While visiting the city of Cuzco it is worth walking along part of the Qhapaqñan. The Incas had a highways system that extended the length and breadth of their empire and it all begins with the Qhapaqñan and its four exits from the city of Cuzco. Along it are located many points of importance for the Incas and today.
They each depart from the different corners of the Cuzco’s Plaza de Armas and run through many districts of the city before entering the countryside and continuing onward. Today we will focus on the North East quadrant, the ancient road to Antisuyo.
This path rises out of the city through San Blas and then past it underneath the Sacsayhuaman archeological park. It crosses the Avenida Circunvalación before continuing upward to where the land is flat and Eucalyptus trees abound. There between two rock walls its wide, grassy swath continues onward as it passes Laq’o, commonly known as the Temple of the Moon.
More and more tourists are visiting the Temple of the Moon and walking up the Qhapaqñan; it is starting to be the object of tours as tour operators compete to attract more clients and open new possibilities. From my point of view it is a place where a large number of people from many different places gather. It seems a place that brings together the energies of the past and the present. Tourists may come with organized tyour groups, or on their own since it is an easy hike from the city.
Called huacas, these monuments always held a certain mystery for local people and foreigners. Before they cleaned the vegetation off people from Cuzco would already gather to the Temple of the Moon and neighboring areas to play sports and practice spiritual disciplines such as yoga, jiu-jitsu, and reiki among others. As a result, this is a place where Peruvians come to learn with foreigners and develop new ways.
Today it is one of the places most visited by tourists and by the population of Cuzco. During the week, and especially on Sundays, Cuzqueños come here to exercise and free themselves from stress while tourists come everyday.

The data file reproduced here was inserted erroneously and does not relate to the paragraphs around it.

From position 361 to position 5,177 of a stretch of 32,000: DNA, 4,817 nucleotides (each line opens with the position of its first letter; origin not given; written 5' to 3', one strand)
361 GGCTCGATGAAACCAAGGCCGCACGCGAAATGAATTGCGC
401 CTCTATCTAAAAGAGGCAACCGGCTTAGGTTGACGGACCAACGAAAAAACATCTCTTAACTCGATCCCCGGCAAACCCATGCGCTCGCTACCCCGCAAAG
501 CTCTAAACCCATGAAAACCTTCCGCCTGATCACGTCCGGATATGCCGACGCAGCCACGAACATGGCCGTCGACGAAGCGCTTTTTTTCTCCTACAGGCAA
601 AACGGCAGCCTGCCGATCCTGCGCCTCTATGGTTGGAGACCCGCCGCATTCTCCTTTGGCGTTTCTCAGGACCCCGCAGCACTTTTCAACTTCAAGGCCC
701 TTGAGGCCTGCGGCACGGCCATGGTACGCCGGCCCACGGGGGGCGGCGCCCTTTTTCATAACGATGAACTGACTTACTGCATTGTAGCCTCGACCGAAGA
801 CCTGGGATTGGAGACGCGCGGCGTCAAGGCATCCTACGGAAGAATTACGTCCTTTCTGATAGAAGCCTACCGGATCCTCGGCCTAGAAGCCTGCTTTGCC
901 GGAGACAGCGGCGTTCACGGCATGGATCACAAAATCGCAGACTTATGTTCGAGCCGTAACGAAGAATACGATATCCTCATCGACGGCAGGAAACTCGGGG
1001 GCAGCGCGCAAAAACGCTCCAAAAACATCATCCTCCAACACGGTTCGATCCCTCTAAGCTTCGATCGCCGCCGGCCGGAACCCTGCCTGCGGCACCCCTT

The Temple of the Moon complex is very tranquil. You enjoy fresh air and a light breeze as well as a gurgling stream. You feel the energy of the mountains. For many people these are the Pachamama, the Earth Mother, calling you.
In any case, going to the Temple of the Moon is an important escape valve. By going there and lettign its calmness and tranquility embrace you, all the adrenaline built up in your body from daily stresses seems to run right out.
People come here not just to relax, or play sports, but also for spiritual practices both Andean and of other traditions. My friends and I have run into a whole United Nations of spirituality just in that one place.
When visiting Cuzco yogis will come here. There will be vedic specialists as well as Andean pampamisayoqs (Andean priests) who gather to feel the energy of this place.
These customs have proliferated in the Temple of the Moon and it has become known for them. Cuzqueños also come here to learn them, as part of learning other disciplines. Along with sports, this has made the Temple of the Moon into a recreational and spiritual complex.
People from other places even come up here to camp, to roam, and to cook in the open air. Some faiths come up here to carry out baptisms.
As a result, the Temple of the Moon has become an important place in Cuzco. People who take the time to come here will enjoy its mystery, its beauty, and the fresh air of the place. It is where you can go to be free and let your ideas flow.